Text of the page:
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43

That sounds a lot like the Cromemco Cyclops. Released in 1975, it used a modified1 MOS 1kbit DRAM2 to capture a 32×32 black and white or greyscale image. The memory cells were initially set to all 1s. As they were exposed to light they would progressively switch to 0s; the more light hitting a cell, the faster the transition4. By making multiple read ...


24

DRAM requires that each row of the memory is read and re-written regularly, every few tens of milliseconds at least. This is made much easier by the DRAM chip having a row buffer which is filled with the contents of the row every time the /RAS strobe is triggered, and written back when it is released. So it is only necessary for the computer to arrange for ...


20

Summary Each DRAM chip has multiple "rows" of memory, and each row needs to be accessed in a certain way (not necessarily via a read or write) on a regular basis in order to avoid the memory "fading away." (Basically, this access recharges the capacitors from which the DRAM row is made.) The Apple II uses two tricks to do this refresh. ...


14

Intel manufactured its 1-kilobit 1103 RAM on an 8 μm P-MOS process. Through most of the 1970s, DRAM was made from NMOS. The first successful CMOS memory was the Hitachi HM6147 SRAM, a 4-kilobit chip which used a 3 μm CMOS process. This was not the first 4-kb chip on the market (it was preceded by, among others, the Intel 2114 SRAM), but it’s more comparable ...


13

Alex Hajnal's answer pretty well describes what I believe is the first and eventually only commercial available camera that directly used RAM chips, the Cyclops (*1). It started out as a hobby level project, about the same time chip manufacturers did build the first dedicated CCD camera elements. CCDs were like the super hype of the 70s - at least to ...


12

The highest capacity DRAM to ever be used for the Commodore 64 motherboard was 256Kbit. By the early 1990s, 1Mbit DRAM was commonplace, but used in a 256Kbx4 would require the C64 to have 256KB of main memory. It was almost certainly cheaper to continue to source the 256Kbit RAMs than to either upgrade the C64 to support 256KB of RAM near its end-of-life, or ...


11

I did find some prices in BYTE: November 1975, page 91 2107 4Kx1 Dynamic: $19.95 (0.49 cents/byte) 2111 256x4 Static: -- not listed 1101 256x1 Static: $2.25 (0.89 cents/byte) April 1976, page 89 2107 4Kx1 Dynamic: $19.95 (0.49 cents/byte) 2111 256x4 Static: $7.95 (0.77 cents/byte) 1101 256x1 Static: $2.25 (0.89 cents/byte) Byte ...


9

But as I understand it, the then current 16kbit RAM chips actually required three different voltages: -5, +5, +12. Right, and the 'missing' voltages (-5V,+12V) get generated from the +9V source via a discrete DC-DC converter - that's all the little pieces on the second board. The difference between the RAM-Packs for ZX80/81 is all in the colour :) In fact, ...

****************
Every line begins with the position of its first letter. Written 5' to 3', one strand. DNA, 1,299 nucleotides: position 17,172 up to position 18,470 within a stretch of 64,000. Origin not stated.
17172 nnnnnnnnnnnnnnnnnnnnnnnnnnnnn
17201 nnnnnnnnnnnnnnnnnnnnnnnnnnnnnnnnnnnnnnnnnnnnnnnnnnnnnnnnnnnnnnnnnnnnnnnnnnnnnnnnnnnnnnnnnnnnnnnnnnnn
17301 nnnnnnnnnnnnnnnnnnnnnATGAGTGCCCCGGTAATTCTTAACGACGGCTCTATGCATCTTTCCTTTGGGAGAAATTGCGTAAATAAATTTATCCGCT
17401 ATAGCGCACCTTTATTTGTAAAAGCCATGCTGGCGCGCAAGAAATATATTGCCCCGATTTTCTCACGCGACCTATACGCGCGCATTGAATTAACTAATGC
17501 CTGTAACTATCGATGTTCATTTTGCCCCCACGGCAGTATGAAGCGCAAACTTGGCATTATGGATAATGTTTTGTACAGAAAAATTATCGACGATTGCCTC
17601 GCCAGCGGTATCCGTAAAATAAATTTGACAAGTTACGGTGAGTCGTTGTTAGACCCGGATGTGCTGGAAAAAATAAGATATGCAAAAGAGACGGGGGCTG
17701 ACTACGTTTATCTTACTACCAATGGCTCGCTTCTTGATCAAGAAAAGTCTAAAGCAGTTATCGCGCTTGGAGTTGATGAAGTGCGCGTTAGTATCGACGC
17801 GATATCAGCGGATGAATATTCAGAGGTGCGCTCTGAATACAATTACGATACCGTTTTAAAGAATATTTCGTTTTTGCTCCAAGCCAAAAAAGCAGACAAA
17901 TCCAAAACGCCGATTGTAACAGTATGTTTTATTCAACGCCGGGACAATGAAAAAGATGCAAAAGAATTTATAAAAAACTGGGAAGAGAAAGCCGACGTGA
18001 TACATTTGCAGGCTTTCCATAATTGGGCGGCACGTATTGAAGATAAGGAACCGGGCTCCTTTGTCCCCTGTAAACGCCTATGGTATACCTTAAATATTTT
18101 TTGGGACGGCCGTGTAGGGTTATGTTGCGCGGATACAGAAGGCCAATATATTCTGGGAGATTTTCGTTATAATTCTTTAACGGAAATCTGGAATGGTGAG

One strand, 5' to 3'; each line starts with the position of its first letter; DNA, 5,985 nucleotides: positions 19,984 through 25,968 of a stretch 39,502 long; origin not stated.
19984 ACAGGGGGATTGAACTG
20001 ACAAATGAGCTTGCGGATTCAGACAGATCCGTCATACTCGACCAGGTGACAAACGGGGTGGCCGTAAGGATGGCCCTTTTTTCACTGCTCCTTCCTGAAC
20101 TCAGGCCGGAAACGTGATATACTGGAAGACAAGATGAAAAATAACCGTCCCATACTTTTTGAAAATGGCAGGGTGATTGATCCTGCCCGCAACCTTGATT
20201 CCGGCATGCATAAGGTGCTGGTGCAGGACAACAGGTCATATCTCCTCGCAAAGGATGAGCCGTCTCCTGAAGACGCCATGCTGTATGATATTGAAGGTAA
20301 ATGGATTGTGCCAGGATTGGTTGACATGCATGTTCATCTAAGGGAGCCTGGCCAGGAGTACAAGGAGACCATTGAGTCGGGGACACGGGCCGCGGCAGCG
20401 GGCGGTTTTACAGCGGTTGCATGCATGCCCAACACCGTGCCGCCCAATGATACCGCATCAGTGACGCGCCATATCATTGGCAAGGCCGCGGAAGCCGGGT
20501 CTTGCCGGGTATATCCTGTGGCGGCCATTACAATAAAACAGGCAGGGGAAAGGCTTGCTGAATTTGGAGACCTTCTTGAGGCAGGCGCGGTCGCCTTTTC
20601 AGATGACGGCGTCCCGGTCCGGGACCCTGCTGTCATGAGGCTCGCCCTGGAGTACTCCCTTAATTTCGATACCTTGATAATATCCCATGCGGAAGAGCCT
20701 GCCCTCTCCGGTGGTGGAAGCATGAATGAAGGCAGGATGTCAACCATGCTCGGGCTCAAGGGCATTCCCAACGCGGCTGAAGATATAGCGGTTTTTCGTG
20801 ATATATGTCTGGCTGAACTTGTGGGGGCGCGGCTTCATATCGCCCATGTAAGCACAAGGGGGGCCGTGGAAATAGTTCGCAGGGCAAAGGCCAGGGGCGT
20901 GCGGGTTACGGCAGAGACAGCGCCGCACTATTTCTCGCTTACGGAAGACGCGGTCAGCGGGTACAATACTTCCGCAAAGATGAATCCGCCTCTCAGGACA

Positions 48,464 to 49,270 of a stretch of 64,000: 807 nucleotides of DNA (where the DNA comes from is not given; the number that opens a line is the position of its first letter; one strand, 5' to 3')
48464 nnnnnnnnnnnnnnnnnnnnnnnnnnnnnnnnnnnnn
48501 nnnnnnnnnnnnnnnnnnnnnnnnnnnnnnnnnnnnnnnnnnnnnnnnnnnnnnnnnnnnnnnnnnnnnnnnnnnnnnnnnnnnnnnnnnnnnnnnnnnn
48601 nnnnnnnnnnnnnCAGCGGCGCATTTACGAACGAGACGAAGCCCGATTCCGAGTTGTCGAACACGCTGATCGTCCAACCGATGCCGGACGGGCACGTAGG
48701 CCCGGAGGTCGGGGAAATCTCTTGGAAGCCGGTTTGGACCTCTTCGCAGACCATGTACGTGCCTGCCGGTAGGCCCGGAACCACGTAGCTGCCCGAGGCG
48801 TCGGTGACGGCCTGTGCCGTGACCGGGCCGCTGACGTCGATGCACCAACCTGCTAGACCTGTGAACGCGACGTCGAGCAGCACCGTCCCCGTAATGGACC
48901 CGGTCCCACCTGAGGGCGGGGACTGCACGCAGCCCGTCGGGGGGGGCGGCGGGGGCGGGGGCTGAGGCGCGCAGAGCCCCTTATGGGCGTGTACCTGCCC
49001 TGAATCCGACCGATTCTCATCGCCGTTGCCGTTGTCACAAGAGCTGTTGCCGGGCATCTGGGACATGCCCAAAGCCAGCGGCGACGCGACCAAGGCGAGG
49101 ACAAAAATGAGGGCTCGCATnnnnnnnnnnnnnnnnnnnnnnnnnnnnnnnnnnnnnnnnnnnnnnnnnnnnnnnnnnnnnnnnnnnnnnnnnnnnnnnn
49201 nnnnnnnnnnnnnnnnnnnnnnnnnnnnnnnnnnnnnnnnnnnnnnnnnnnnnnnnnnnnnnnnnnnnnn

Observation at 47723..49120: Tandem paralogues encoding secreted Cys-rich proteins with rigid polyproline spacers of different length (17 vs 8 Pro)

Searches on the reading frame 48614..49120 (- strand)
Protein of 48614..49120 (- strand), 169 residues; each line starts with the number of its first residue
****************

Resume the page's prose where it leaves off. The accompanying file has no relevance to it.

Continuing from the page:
9

There's just one thing though: the Z80 doesn't flip the highest bit of the R register, True and so R only iterates across 32k. Not really, it doesn't access 32 Ki but 128 rows. So how does the Leningrad refresh the entire DRAM? Well, like any other machine using 4164 RAMs - by refreshing all 128 rows. It is important to separate address ...


8

What exactly is DRAM refresh? Is it simply making sure a memory cell is accessed which gives it an electrical charge to keep it alive, or is it more like a 'read and re-write'? Both. DRAM stores it's information in the charge of a capacitor(*1). Capacitors leak. Chip capacitors leak faster than discrete ones,and small ones even faster (*2)- DRAM chips have ...


8

We tried it in the lab, circa 1984. I worked with a hardware team and somewhere they'd read an article, the gist of which was something like: write all 1s to the DRAM ensure you don't have any hardware dynamic RAM refresh going on expose it for a given period read the decayed bits back I believe that we ended up having to write 1s or 0s depending on the ...


7

My firm designed microcomputer boards in the late 1970s to early 1980s, and we often had discussions about whether a particular design was going to use static or dynamic RAM. When you say "static RAM, because it's quite a bit easier to get to work", you also need to remember that the refresh circuits cost design time, chips, and board space. (No surface-...


7

Sorry to come late to this party. One thing to note is that, in order to use the DRAM in the way that the Cromemco Cyclops does, it must be a design with a non-destructive read. The 4008 parts (both AMI and Mostek) are three transistor per cell DRAM designs with non-destructive reads. One other piece of information that I can provide is that, on an S-100 ...


7

From the schematics, I can see this uses a single RAM bank, opposed to the original Sinclair machine, which uses two separate RAM banks. That means that the entire RAM address space must be shared between the video circuit and the CPU, while the original Sinclair machine only shared 16KB of RAM. Now, it happens that DRAMs are not only refreshed using RAS ...


5

My recollection was that 4 kbit and 16 kbit DRAMS were being manufactured in volume around roughly circa same time frame as when 8 micron NMOS fabrication was common for other stuff. This web site seems to support that hypothesis: https://en.wikichip.org/wiki/8_µm_lithography_process